The concerns of inconvenienced Bouquet Creek residents have been heard loud and clear, prompting county officials to open Bouquet Canyon Road to traffic and shut it down only when it rains. No firm date has been set for the unlocking of the gates that now bar access to Bouquet Canyon Road, however, officials with the Los Angeles County Department of Public Works assured the county’s board of supervisors Tuesday they are working to open the road on days of no rain. “The upshot of what was said at the (Los Angeles County) Board of Supervisors is that we are working towards reopening the road,” Public Works spokesman Ryan Alsop told The Signal Tuesday. On Oct, 27, Public Works officials closed gates on Bouquet Canyon Road in anticipation of a rain they feared would flood the creek and make the road unsafe. The weekend closure became a six-month closure. Bouquet Creek residents, angered over the closure, met in Leona Valley Monday night where Public Works officials announced the plan to reopen the gates on dry days, Alsop said. “We heard that the people are obviously inconvenienced by the closure, both residents and businesses, and we got that,” Alsop said of Monday’s meeting, which he described as a “packed house” of more than 100 people. “We explained the decisions for why it was closed and why it remains closed,” he said. “But, as we go forward, the understanding is to reopen the road when there’s no rain and no rain forecast, and with the understanding that the road will be closed in a rain event.” On Tuesday, Deputy Director of Public Works Mark Pestrella provided supervisors with a presentation explaining the department’s reasons for shutting down the road, Alsop said. Pestrella shared some of the key concerns voiced by Bouquet Creek residents such as halted mail delivery, spotty trash collection and non-existent protocol for first responders in the case of an emergency. Supervisor Michael D. Antonovich, who asked Public Works officials to explain the road closure to the board, asked Pestrella about mail service. And then he asked the one question Bouquet Creek residents want to know more than anything: When will the road be reopened? Although no firm date was offered, Public Works officials are committed, Alsop said, to reopening the road according to the “dry day” conditions as soon as possible. Bouquet Canyon Road is prone to flooding due to the buildup of silt by the road. County officials have been wrestling with ways of removing the silt and repairing the road for the past three years. But since the vulnerable section of road runs through federal land, workers need a special permit from the federal government to clear the creek of debris. Since they cannot obtain the permit, they cannot remove the silt and debris, and were compelled to close the road. “We cannot remediate the area, which means we cannot stabilize the road,” Public Works spokesman Steve Frasher said when the gates were closed. This flood-prone section of Bouquet Canyon Road is owned by the U.S. Forest Service and is operated under permit by LA County Public Works. Stickleback At the center of frustrated efforts to remove the silt and repair the road are federal rules protecting the habitat of an endangered fish called the unarmored threespine stickleback. In 2004, after pressure from environmentalists, officials at the U.S. Forest Service took steps to protect the stickleback’s home in Bouquet Creek. The canyon falls mostly within Angeles National Forest land, so USFS officials followed federal guidelines for the protection of endangered critters and preserved the stickleback’s habitat by leaving the creek undisturbed.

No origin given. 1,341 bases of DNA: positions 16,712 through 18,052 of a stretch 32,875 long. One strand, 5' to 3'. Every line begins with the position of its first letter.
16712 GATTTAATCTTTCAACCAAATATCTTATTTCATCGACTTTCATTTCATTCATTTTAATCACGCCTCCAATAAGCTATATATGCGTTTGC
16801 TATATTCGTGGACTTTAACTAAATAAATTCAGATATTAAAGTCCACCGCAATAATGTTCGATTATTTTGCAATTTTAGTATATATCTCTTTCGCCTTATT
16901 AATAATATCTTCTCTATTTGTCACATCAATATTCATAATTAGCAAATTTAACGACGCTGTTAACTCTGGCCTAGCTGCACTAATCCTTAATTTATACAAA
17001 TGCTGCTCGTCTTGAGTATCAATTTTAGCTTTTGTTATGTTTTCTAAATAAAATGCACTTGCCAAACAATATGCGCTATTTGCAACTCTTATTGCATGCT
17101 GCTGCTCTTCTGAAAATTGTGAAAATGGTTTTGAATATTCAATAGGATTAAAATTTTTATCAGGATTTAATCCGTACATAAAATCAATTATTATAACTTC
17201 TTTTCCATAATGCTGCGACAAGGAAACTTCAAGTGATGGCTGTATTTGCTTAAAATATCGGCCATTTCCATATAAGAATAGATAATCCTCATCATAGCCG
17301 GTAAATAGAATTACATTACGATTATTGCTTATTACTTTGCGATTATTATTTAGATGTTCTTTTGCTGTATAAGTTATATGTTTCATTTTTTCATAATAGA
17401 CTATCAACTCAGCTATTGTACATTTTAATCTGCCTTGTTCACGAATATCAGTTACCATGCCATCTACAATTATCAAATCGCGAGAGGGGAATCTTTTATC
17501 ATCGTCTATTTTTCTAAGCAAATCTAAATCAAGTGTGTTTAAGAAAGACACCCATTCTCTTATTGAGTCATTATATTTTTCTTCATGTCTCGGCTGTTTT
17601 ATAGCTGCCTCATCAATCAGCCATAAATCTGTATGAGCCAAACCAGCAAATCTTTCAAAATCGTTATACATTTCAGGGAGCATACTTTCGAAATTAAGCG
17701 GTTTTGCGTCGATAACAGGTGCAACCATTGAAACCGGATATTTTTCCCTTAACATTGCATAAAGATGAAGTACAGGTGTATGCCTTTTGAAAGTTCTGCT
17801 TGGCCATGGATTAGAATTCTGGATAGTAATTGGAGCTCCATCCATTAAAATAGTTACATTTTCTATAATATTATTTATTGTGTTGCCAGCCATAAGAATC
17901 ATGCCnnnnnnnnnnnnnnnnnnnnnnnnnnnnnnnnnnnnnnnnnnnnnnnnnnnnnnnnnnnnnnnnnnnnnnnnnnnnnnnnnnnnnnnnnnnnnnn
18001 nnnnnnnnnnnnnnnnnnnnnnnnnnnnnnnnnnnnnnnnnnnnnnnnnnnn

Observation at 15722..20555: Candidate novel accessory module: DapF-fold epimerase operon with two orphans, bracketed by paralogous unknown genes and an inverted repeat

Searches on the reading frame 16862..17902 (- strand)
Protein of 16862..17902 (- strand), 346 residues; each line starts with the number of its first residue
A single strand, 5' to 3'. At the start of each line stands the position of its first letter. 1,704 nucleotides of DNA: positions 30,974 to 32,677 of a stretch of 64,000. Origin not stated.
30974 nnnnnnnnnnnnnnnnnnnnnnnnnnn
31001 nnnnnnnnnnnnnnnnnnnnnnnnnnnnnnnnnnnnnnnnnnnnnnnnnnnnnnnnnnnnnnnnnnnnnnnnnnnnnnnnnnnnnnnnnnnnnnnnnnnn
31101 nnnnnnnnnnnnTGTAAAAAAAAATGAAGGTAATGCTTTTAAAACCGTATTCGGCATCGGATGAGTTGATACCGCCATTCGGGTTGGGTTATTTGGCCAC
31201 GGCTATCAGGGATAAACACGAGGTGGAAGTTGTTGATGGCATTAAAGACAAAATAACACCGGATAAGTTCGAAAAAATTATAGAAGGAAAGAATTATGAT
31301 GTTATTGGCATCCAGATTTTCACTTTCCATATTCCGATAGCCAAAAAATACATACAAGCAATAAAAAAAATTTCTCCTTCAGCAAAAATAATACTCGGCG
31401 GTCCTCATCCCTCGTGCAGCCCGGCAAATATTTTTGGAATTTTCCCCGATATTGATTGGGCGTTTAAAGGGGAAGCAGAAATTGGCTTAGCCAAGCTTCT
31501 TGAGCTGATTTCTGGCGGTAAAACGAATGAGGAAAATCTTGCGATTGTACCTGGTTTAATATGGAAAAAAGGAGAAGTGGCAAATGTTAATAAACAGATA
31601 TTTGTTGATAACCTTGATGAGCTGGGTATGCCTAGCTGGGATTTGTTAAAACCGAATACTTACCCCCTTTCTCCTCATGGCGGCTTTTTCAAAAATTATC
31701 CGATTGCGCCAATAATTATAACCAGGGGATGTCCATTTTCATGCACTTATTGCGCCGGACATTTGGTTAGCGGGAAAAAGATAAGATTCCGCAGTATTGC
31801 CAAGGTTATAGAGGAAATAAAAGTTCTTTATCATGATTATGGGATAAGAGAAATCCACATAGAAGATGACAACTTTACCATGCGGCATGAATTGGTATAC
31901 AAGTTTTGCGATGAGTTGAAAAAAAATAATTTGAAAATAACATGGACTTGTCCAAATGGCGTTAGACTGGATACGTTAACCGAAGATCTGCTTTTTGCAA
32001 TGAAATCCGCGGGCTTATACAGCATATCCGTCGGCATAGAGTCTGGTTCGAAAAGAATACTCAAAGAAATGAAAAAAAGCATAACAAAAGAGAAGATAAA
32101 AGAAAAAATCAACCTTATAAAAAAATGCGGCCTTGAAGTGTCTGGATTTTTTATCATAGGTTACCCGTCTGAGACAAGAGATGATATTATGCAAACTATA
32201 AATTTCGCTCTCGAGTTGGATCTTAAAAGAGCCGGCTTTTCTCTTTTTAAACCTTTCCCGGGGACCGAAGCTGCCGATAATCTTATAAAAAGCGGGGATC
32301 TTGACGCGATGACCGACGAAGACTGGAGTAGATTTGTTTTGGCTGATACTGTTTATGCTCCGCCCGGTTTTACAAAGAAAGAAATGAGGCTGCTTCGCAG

Doing nothing may have saved the home of the unarmored threespine stickleback, but it also halted county work crews from routinely clearing the Bouquet Creek bed where the fish lives so that it doesn’t spill over onto, and flood, Bouquet Canyon Road.
With annual cleaning brought to a halt, the creek bed began to silt up. That process was accelerated when the Buckweed Fire raged through the area in 2007, destroying vegetation and sending debris and sediment pouring into the creek.
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